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Villa: Spain ready to shake World Cup underdog tag

BARCELONA, Spain (AP) — Spain's David Villa is confident the European champions are ready to win the World Cup for the first time.

Spain traveled to Austria on Friday ahead of Saturday's match against Saudi Arabia, the first of three exhibition games ahead of the June 11-July 11 tournament.

Villa's impressive scoring record — 36 goals in 55 appearances — has propelled him to first-choice striker on the team. His tournament-high four goals also led Spain to victory at Euro 2008.

With his club future settled following a $49 million move from Valencia to Spanish champion Barcelona, the 28-year-old Villa says Spain is ready to shake its underachiever tag on the world stage.

"On the one hand we know we have the potential to win it, but we won't put ourselves under pressure because we know that being favorite or not means nothing," Villa told The Associated Press in a recent interview. "We don't consider ourselves favorites, nor do we think we have an advantage over the other teams."

Spain's preparations for South Africa begin with eight days of training at high altitude, starting with the match in Innsbruck. Spain will also play South Korea at the Tivoli stadium on Wednesday before returning home to play Poland on June 8.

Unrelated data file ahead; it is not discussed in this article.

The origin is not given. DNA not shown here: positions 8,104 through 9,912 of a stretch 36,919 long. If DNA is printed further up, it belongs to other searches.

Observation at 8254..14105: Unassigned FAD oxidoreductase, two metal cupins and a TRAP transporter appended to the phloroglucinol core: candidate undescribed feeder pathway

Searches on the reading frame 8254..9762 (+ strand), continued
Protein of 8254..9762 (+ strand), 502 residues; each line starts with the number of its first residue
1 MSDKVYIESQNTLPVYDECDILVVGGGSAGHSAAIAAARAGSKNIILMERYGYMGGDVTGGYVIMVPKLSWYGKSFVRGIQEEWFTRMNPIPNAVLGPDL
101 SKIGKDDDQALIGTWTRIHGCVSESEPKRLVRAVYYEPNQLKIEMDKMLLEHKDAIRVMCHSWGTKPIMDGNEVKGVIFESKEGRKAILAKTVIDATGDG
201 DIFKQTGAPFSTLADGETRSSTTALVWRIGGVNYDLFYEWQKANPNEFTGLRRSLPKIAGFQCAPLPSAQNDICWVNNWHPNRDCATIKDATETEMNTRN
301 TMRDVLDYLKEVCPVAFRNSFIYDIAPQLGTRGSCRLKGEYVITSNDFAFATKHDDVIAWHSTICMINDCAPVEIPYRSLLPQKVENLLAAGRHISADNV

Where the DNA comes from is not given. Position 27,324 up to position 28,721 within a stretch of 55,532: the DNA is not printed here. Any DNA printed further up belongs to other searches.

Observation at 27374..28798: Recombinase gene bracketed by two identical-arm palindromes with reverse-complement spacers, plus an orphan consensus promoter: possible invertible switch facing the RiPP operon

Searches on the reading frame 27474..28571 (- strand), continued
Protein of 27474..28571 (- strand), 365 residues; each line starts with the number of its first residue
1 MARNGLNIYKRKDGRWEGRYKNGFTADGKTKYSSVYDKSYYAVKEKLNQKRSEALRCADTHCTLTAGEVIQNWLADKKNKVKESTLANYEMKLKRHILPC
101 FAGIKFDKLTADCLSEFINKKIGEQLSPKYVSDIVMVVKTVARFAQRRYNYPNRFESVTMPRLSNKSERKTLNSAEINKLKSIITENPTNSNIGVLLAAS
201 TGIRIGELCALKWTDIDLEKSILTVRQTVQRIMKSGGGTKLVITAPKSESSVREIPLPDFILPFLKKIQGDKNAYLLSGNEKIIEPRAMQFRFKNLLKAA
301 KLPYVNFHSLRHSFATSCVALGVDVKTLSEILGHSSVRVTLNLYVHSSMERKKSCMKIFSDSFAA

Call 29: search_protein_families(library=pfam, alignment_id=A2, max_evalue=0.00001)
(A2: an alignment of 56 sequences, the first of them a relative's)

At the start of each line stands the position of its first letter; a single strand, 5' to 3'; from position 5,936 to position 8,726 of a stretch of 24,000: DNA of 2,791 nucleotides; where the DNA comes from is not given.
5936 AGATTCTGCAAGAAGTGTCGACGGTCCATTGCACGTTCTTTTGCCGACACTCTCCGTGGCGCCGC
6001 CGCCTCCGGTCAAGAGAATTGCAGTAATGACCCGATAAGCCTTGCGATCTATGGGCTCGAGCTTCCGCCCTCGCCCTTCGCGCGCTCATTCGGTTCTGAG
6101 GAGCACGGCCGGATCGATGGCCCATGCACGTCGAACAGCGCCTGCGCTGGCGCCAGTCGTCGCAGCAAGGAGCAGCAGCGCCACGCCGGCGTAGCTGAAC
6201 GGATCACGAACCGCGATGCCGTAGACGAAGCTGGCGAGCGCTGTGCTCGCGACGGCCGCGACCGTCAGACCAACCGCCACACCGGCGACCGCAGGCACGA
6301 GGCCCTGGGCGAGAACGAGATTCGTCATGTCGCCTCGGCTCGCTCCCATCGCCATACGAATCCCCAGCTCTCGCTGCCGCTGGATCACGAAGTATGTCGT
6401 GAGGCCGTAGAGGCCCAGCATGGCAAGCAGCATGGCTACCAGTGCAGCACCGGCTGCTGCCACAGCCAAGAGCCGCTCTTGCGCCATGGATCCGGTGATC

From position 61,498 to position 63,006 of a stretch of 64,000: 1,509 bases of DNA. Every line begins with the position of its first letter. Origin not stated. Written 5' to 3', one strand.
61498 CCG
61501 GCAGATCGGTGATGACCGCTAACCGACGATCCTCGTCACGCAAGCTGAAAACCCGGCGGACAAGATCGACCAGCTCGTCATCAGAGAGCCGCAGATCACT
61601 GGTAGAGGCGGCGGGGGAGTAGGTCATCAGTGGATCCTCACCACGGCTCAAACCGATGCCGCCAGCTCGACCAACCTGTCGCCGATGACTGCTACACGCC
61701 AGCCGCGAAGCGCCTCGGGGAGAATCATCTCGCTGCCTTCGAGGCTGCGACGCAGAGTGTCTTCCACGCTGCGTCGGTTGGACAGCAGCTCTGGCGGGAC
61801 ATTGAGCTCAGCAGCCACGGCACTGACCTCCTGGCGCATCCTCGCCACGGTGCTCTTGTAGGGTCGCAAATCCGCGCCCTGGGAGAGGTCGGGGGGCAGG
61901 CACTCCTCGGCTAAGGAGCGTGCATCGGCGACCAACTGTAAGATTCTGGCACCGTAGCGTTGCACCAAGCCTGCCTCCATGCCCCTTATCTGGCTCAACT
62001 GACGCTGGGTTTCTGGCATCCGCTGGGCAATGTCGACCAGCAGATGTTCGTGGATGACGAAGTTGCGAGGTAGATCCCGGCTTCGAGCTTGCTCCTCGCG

It leaves for the tournament a day later and opens against Group H opponent Switzerland on June 16, before matches against Honduras and Chile.

Villa said the team has no injury worries with Fernando Torres and Cesc Fabregas training normally after overcoming serious leg injuries. The rest of the 23-man squad is healthy.

"That always is a worry, of course it is," Villa said. "But there is still time left for them to recover fully from their injuries and we are all convinced that every one of the players will arrive at the World Cup in tiptop condition."

Villa's health has also been questioned after he was pictured with a number of bandages wrapped around his upper body during the Spanish league season.

"I have had a collarbone problem for some time and have simply been taking care of it," Villa said. "But it has recovered completely now and there is no problem at all — physically I feel in very good shape."

Spain has the experience of last summer's Confederations Cup at which coach Vicente del Bosque had his only defeat — to the United States — in 23 games since taking over for Luis Aragones after the Euro 2008 triumph.

With 22 wins and a perfect qualifying record, the transition has been smooth.

"I always say the same thing and that is that the national team continues to play well, and the good thing for us is that the change of coach wasn't noticed at all," Villa said. "That's very important, because the team is playing just as well as before, and better than it had with other coaches in the past."

Villa insists he's not thinking about Raul Gonzalez's team-record goal tally of 44 goals in 102 appearances, only about Spain reaching the final.

Spain has only two European championship trophies to show for its long history of producing talented players. It is looking to rebound from a disappointing exit to France in the first knockout round four years ago and reach its first semifinal since 1950.

But a meeting with five-time champion Brazil, neighbor Portugal or African favorite Ivory Coast looms in the first knockout stage, a high-stakes game in which Spain must show it has the mettle to be champion.

"We have time to rest and prepare," Villa said. "I'm very excited and I can't wait it for it to start."